Book Review: Quicksand

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Many thanks to Other Press for sending a copy of the intriguing Quicksand by Malin Persson Giolito.  I confess that this is a novel that I might not have noticed without the help of Other Press, but I’m so pleased that they reached out to us!  As it turns out, Quicksand is a smart read that challenged my logic and had me guessing right through the close of the story.

The book revolves around the in-custody 18-year old Maja Norberg, who has been arrested for a mass shooting that took place in a Stockholm prep school.  The neighborhood surrounding this school is wildly wealthy, and it goes without saying that Maja’s arrest for her role in the classroom massacre has the town reeling.  Maja has spent the last 9 months in jail waiting for the trial that will determine her fate, and the press has already convicted her many times over.  Among the dead are Maja’s teacher, her boyfriend, and her best friend.  Did she pull the trigger?  Did a popular, straight-A student snap and become a cold-blooded killer?

When the book kicks off, you certainly feel that way.  It first reads like an insight into a teenage criminal.  Glum, emotionless and sarcastic, Maja is easy to dislike.  Dubbed a murderer by the media, she interacts with her lawyers minimally and believes her parents to be caricatures rather than authority figures.  She appears to like no one, trust no one, and shrugs away the entire story as if she’s watching a crime program.

People have always said I take after my dad.  Mom says so whenever I get upset, and Dad says so whenever I get my grades.  But everything in this courtroom would suggest that my Dad will forever after have to be satisfied with being “Murder-Maja’s dad  – the investment broker.”  Congrats.  (p. 57)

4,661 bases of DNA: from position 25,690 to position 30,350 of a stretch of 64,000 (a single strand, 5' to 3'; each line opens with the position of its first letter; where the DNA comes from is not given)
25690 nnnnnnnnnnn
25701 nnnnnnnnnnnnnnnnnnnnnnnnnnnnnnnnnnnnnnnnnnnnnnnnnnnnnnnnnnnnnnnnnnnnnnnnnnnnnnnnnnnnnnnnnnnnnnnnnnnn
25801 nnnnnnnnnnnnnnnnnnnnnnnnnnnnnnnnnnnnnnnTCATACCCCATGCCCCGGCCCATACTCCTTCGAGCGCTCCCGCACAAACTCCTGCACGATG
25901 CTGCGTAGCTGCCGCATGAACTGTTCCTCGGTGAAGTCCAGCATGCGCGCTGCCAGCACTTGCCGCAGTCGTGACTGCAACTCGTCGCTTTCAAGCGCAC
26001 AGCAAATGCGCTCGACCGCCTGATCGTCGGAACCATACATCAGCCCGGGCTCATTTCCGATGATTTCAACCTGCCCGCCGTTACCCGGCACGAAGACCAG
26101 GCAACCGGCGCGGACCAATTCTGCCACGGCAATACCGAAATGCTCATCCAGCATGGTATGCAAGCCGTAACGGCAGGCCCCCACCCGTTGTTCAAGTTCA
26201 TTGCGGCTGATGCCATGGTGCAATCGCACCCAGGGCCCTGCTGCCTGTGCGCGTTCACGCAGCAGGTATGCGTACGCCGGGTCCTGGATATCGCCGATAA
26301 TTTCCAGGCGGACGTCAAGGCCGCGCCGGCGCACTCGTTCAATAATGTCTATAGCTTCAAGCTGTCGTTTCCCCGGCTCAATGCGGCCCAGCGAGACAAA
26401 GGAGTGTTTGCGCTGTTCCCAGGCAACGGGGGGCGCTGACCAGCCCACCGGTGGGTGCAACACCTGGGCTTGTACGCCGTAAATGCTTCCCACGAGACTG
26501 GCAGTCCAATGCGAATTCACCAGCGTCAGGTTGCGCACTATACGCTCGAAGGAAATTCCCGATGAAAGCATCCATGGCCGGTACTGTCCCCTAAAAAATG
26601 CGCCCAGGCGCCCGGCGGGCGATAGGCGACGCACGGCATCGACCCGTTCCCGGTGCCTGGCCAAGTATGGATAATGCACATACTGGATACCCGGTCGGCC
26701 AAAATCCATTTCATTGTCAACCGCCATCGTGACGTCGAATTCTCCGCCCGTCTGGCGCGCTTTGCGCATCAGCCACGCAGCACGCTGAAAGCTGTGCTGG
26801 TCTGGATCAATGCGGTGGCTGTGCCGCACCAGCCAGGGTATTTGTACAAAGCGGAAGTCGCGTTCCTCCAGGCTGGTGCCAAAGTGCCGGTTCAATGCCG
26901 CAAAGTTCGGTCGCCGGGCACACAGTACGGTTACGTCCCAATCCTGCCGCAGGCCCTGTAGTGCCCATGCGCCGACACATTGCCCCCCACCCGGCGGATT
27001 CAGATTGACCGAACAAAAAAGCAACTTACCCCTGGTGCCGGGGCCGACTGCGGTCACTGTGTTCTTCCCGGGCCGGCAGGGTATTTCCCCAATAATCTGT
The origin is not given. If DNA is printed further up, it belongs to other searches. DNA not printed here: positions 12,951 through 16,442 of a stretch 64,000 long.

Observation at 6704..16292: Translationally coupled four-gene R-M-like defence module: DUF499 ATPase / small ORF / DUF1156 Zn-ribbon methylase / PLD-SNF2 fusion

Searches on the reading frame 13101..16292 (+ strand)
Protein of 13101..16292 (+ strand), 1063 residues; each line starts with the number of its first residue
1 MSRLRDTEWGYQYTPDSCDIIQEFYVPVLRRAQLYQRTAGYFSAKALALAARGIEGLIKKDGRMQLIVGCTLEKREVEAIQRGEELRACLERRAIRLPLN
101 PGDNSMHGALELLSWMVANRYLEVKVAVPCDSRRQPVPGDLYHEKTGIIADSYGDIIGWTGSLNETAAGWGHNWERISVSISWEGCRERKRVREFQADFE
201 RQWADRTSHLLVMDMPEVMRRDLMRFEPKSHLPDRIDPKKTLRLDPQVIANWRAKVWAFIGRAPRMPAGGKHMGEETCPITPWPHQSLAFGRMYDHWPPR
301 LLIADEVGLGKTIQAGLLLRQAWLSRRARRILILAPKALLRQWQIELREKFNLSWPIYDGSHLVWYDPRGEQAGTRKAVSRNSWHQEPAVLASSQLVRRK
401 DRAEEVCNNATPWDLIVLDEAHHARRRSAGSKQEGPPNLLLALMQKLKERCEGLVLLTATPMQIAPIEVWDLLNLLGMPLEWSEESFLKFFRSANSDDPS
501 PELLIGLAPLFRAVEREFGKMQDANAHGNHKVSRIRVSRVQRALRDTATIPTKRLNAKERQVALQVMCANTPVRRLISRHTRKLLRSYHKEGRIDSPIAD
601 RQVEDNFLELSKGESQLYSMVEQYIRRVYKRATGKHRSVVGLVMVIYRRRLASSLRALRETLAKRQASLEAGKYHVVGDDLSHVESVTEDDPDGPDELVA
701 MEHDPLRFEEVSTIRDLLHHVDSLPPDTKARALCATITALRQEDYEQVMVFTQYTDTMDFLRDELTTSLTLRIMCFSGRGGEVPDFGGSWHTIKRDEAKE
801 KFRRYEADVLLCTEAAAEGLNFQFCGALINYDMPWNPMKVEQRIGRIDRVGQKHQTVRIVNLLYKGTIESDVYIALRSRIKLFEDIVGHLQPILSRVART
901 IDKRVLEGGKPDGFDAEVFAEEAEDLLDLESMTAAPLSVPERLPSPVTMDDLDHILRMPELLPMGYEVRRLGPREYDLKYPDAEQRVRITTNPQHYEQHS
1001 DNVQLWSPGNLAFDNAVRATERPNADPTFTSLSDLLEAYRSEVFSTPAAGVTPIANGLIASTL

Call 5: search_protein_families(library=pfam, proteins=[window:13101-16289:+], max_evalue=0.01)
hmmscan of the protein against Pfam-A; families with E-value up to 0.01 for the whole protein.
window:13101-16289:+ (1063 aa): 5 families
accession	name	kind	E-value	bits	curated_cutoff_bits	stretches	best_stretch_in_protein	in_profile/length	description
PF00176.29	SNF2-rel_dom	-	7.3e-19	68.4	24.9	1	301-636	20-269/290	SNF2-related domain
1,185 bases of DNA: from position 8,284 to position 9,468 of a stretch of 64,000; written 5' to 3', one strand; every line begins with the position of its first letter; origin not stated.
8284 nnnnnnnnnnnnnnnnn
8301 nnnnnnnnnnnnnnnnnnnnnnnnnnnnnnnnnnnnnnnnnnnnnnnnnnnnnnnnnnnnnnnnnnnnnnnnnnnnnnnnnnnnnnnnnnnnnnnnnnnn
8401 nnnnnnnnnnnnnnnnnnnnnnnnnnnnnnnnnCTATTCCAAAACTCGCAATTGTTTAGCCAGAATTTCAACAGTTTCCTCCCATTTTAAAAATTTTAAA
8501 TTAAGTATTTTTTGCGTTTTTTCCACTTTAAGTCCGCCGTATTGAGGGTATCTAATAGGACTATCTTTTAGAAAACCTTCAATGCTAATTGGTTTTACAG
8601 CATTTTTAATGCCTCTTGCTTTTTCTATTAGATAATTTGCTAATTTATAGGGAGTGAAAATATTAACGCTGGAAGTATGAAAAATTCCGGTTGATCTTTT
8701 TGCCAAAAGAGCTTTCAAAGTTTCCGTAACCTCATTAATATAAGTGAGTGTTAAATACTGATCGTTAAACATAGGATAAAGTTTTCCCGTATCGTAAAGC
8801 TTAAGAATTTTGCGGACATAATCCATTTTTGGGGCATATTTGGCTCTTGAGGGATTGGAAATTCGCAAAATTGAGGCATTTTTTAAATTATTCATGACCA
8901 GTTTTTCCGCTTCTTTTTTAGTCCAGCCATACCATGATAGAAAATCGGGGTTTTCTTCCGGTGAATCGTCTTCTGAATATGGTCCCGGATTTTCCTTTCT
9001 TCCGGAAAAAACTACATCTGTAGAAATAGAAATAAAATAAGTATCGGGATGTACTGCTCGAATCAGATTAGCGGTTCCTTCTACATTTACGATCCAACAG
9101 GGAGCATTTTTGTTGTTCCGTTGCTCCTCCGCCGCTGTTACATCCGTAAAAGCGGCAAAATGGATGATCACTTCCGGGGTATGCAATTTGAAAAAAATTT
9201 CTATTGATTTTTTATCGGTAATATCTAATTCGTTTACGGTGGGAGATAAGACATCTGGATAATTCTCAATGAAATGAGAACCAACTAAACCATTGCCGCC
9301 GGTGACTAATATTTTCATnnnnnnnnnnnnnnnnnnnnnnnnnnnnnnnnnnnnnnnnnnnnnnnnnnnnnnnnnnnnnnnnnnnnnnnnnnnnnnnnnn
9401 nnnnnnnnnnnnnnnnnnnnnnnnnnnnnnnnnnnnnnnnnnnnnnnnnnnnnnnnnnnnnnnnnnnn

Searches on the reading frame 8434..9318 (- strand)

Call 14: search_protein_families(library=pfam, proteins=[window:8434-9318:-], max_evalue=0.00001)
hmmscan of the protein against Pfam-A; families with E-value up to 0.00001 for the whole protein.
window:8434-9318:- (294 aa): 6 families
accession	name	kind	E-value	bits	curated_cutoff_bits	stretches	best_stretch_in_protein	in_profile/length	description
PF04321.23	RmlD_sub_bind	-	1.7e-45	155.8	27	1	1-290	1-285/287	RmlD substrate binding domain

And just as you’re ready to convict Maja yourself, there’s a glint of doubt that creeps into the story.  Is this a ruse?  Some sort of setup?  Is her refusal to fight the courtroom circus an admission of guilt, or sheer exhaustion?  Or, more cynically, is there an overarching ploy at work here, readying the reader for the ultimate literary twist?

The novel then blinks back and forth between the courtroom and the events that lead to the school shooting.  Maja’s relationships with her parents, her best friend Amanda and her (ghastly) boyfriend Sebastian start to unfurl.  Suddenly, I wasn’t so sure of my “guilty” verdict.  At this point, the book better resembles a character study than a thriller, but the unknown still manages to hum loudly below the surface.  There’s no question that Maja was present for the shooting, but what was her role?  Not knowing who bore the most guilt kept me reading.

My only (minor) complaint about Quicksand was that there was a great deal of repetition.  A few times, I lamented that the book could have benefited from a bit more editing.  While I understand the need to establish the backstory, there were portions of the novel that felt disjointed.  Regardless, even without a perfect flow, this is a novel that is worth reading.

I have seen reviews of Quicksand that complained that the novel is not the thriller that had been described.  This is true, and if you’re looking for a breathless crime novel, then this probably isn’t the best choice.  If, however, you’re open to a slow burn with incredibly sharp character development, then I highly recommend this novel.

Did she do it?

I’ll never tell.

4 stars for Quicksand.